Abstract: Since 2001, the United States has concluded negotiations with 13 countries, resulting in 8 trade agreements (TAs). Three additional agreements have been negotiated but not yet ratifi ed by Congress, as of March 2011. Other countries have become increasingly active in negotiating their own trade pacts. This proliferation of TAs between key partners and competitors may have raised concerns among U.S. exporters, whose share in established markets could be eroded by such deals. In this study, ERS examines how recently concluded TAs between ASEAN (Southeast Asia) countries and China and Australia/New Zealand, as well as pending TAs between the United States and Korea, Colombia, and Panama, will likely affect U.S. agricultural trade. Model results suggest that TAs between ASEAN countries and China and ASEAN countries and Australia/New Zealand would result in moderate losses to U.S. agricultural exports of about $350 million to those countries, but losses would be partially offset by gains in other markets. U.S. agricultural exports to Korea would expand by an estimated $1.9 billion per year if the U.S. TA with Korea were implemented. The U.S.-Colombia TA would result in an estimated $370 million in additional U.S. exports per year. U.S. exports would realize smaller gains of about $50 million per year under the pact with Panama. Empirical results confirm theoretical fi ndings that trade created under TAs exceeds trade diverted, but that results depend on the specific circumstances of each agreement.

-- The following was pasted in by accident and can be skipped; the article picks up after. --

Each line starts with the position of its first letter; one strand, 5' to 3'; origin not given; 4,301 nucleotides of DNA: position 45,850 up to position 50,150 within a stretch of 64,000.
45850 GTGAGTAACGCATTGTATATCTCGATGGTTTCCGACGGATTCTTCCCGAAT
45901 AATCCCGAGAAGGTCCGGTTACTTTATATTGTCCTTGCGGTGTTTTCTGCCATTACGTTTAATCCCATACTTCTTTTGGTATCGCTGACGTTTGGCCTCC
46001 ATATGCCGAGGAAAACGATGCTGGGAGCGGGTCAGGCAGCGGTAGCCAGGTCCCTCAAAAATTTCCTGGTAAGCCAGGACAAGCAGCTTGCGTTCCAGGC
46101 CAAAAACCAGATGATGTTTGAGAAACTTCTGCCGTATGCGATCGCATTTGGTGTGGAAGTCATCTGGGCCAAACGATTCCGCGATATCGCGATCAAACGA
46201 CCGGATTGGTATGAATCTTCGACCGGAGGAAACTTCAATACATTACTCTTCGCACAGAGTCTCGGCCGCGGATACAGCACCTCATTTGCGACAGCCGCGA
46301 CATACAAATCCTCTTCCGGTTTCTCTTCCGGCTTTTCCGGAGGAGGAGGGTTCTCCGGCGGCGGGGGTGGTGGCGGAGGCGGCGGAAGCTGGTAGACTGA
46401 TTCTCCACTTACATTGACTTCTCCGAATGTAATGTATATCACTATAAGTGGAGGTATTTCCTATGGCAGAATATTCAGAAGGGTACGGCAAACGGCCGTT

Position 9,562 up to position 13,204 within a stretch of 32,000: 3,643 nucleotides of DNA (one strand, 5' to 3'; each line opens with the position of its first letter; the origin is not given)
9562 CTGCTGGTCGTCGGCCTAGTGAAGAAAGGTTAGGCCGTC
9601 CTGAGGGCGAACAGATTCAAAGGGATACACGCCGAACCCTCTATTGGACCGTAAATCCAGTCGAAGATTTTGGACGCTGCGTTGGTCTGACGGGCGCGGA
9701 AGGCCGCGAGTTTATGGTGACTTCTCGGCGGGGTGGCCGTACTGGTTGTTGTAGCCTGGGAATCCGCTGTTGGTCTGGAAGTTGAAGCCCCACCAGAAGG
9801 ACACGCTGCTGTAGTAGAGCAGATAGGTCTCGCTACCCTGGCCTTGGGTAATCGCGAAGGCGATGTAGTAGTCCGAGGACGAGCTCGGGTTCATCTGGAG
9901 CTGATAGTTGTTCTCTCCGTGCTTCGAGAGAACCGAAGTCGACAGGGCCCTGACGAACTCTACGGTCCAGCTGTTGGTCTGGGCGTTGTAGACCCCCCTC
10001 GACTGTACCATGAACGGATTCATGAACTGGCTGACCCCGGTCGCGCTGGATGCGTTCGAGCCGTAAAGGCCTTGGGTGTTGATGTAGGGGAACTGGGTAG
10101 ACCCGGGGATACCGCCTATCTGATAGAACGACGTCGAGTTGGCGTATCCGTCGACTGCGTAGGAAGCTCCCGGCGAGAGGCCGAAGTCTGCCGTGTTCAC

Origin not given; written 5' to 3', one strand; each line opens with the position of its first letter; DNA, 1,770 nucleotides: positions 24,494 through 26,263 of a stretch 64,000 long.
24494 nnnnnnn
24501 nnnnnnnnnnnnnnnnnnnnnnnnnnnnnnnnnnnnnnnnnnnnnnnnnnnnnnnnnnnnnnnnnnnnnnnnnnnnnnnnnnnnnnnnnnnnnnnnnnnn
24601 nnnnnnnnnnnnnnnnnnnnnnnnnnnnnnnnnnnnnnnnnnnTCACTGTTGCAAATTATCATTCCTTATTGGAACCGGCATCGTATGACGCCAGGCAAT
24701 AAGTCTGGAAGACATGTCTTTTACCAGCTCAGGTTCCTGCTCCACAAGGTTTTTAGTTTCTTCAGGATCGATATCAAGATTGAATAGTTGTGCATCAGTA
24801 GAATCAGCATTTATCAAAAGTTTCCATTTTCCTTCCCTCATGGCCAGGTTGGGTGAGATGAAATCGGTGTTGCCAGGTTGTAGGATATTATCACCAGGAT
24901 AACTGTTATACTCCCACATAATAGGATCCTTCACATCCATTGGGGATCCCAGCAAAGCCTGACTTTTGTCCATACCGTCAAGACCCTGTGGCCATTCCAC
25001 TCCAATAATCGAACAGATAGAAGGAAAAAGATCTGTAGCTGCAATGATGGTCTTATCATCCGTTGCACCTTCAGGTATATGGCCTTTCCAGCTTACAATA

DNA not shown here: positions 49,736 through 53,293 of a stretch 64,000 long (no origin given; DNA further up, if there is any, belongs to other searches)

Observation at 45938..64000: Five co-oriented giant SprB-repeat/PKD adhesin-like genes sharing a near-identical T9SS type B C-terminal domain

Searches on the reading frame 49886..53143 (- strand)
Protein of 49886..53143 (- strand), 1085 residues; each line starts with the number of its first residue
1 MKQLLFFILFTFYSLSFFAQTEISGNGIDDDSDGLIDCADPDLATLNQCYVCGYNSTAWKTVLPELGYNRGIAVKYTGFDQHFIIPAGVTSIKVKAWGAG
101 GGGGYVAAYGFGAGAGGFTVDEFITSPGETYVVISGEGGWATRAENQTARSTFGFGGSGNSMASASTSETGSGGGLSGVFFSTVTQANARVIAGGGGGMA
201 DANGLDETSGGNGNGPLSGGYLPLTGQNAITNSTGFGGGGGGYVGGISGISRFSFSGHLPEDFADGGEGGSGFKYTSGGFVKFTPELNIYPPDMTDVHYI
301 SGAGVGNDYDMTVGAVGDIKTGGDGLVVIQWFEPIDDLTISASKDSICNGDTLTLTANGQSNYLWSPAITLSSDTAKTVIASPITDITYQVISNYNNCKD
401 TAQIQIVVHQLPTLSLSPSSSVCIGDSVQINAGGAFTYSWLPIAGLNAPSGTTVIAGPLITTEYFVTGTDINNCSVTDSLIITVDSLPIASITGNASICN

Keywords: market access, free trade agreements, tariffs, trade agreements, trade creation, trade diversion, trade promotion agreements, GTAP model., International Relations/Trade,
    Date: 2011–04
  7. By: Antoine Berthou; Charlotte Emlinger
    Abstract: Trade unit values are commonly used as proxies for trade prices in empirical research in international economics. Existing datasets providing international trade unit values for a large number of countries typically suffer from a number of statistical biases, due to the aggregation of unit values and the harmonization of quantity information. These biases reduce the reliability of unit values as a proxy for trade prices. This paper presents the Trade Unit Values dataset, a new database developed to circumvent these statistical issues. Bilateral trade unit values are computed at a very high level of disaggregation before aggregation into Harmonized-System 6-digits categories to allow for cross-country comparability. Our processing strategy improves the differentiation of trade prices within product categories, as compared to existing worldwide datasets. A simple econometric analysis shows that unit values in our database are well explained by economic aggregates.
    Keywords: Unit value; trade price; international trade
    JEL: E3 F1 F4
    Date: 2011–04